The controller 20 is a well known active noise control controller having known electronic circuits and/or software to provide the functions described herein. The details of the controller 20 are not critical to the present invention.
Referring now to FIG. 2, it is also known in the art of noise cancellation to use a quarter-wave side-branch resonator 58 to cancel the noise 12 at a predetermined wavelength. In particular, a passive side-branch resonator comprises a resonator cavity 60, having a predetermined volume (depth (Dr)×cross-sectional area (A)). The cross-sectional area for a rectangular resonator is length (L)×width (W) into the page (not shown), and for a cylindrical resonator is πd2 /4, where d is the diameter of the cylinder. In a standard side-branch resonator the resonator depth Dr is set to λ/4 (hence the name "quarter-wave" resonator) where λ is the wavelength of the noise to be canceled. In particular, as the noise wave 12 passes across the resonator cavity 60, a portion 66 of the wave 12 enters the resonator 60, travels the length L of the resonator 60, reflects off the bottom (or back) wall 64 of the resonator, travels the length L of the resonator again, and reenters the duct 10 phase-shifted by λ/2, i.e., 2×λ/4. When the portion 66 reenters the duct 10, the original wave 12 has now propagated by λ/2 as indicated by a dashed line 68, and the region 66 of the original wave 12 substantially cancels the wave 68 over the region 66. The amount of cancellation will depend on the length L of the resonator as compared to the noise wavelength λ, as is known.
Thus, the quarter-wave side-branch resonator 58 provides a λ/2 or 180° phase-shifted signal of the original noise wave, thereby causing passive cancellation of the input noise wave at a predetermined fixed wavelength.
Instead of the back wall 64 being a solid wall, if the speaker 24 is placed at the end of the resonator 60, the depth Dr of the resonator 60 becomes variable, thereby creating an active resonator. Accordingly, by varying voltage signals provided to the speaker 24, the back wall 64 exhibits a velocity which changes the amplitude and phase of the wave reflected from the back wall 64, thereby changing the effective depth of the resonator and thus changing the effective value of λ/4, and accordingly changing the resultant value of the noise wavelength λ which will be canceled by the resonator.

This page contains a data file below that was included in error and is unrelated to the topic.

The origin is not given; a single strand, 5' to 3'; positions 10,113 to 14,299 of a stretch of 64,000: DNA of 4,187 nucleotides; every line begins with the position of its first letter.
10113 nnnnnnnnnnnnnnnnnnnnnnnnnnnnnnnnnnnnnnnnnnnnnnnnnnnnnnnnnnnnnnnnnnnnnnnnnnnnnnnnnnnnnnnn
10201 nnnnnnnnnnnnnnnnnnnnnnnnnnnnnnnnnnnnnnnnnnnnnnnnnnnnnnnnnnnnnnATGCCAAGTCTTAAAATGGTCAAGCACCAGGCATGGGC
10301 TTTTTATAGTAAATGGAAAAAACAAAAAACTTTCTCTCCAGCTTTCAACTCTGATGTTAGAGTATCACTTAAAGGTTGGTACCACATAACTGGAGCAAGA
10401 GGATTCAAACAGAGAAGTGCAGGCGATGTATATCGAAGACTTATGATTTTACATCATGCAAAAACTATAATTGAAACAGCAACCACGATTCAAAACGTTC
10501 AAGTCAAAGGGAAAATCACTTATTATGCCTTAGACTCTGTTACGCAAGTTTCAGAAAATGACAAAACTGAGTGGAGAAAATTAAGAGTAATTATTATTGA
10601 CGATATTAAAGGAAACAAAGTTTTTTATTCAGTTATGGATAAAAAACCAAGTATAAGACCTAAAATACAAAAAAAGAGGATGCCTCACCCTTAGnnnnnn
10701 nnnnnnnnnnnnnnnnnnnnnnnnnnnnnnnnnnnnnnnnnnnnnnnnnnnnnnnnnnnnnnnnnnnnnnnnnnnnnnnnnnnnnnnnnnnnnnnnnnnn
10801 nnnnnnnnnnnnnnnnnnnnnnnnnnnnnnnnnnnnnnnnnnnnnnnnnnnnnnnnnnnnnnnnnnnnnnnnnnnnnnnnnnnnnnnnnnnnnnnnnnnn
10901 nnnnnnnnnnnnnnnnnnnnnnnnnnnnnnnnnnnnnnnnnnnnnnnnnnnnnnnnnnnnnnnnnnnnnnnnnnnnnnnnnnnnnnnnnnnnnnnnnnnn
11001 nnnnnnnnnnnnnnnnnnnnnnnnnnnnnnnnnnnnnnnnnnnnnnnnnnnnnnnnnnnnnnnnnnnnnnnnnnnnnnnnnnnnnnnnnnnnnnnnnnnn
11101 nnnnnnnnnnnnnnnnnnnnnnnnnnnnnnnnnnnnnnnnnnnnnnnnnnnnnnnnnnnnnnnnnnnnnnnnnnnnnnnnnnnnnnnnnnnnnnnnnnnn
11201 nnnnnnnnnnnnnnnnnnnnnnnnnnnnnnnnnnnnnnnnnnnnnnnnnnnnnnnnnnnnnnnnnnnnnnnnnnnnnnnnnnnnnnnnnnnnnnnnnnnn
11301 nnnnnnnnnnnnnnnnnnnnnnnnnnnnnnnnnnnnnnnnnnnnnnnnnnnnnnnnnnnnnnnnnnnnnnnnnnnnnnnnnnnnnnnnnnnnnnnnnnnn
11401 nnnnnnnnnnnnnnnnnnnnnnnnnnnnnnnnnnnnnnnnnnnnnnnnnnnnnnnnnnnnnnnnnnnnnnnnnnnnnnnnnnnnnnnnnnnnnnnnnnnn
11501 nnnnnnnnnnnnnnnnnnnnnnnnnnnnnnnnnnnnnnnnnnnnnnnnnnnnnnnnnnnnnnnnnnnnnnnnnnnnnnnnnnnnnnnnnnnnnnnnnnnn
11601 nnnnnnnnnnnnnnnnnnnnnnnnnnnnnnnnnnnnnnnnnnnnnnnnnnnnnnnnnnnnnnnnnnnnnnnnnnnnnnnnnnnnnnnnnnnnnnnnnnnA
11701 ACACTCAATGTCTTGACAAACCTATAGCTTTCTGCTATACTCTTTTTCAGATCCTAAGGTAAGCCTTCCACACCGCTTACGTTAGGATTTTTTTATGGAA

Referring to FIG. 3, a curve 72 is indicative of the transmission loss or noise attenuation provided by the resonator 58. When the speaker 24 is utilized as the bottom wall 64, the peak transmission loss wavelength λn can be adjusted by varying the velocity and phase of the bottom wall, as indicated by arrows 74.
Referring now to FIG. 4, at the speaker face, acoustic wave pulses vary in size due to speaker dynamics. However, due to dispersive effects of the resonator on speaker sound, the resonator length L produces a pulse 30 of acoustic energy, either in the positive or negative direction, which attempts to cancel the noise wave 12 in the duct 10. If the wavelength (λ) of the noise wave 12 is much larger than the resonator length L, the acoustic sound pulse 30 produced by the resonator 58 will substantially cancel the noise wave 12 because the noise wave 12 appears to be a substantially constant acoustic noise wave across the resonator opening.
Referring now to FIG. 5; however, if the wavelength λ of the noise wave 12 is less than or equal to the resonator length L (i.e., λ≦L), the acoustic pulse produced by the resonator will not cancel the wave 12 but will merely offset the DC level of the wave 12.
Referring now to FIG. 6, if half the wavelength λ of the noise wave 12 is less than or equal to the resonator length L, i.e., λ/2≦L, the resonator also becomes ineffective for canceling at least a portion of the noise wave 12. In particular, the acoustic pulse from the resonator may cancel portions of the wave 12 when aligned as indicated by the solid line 12 in FIG. 6. However, as the wave 12 propagates to the position of a dashed line 32, the sound pulse from the resonator will not cancel the wave 12 but merely shift its DC level. Thus, the resonator becomes completely ineffective at certain parts of the noise wave cycle and the maximum effectiveness of the ANC system averaged over a noise wave cycle will likely not exceed about 5 dB. Accordingly, the higher the noise frequency (i.e., the shorter the noise wavelength) the smaller the resonator length L must be to achieve a given attenuation. Alternatively stated, the amount of active attenuation achievable at a given noise frequency is limited by the resonator length.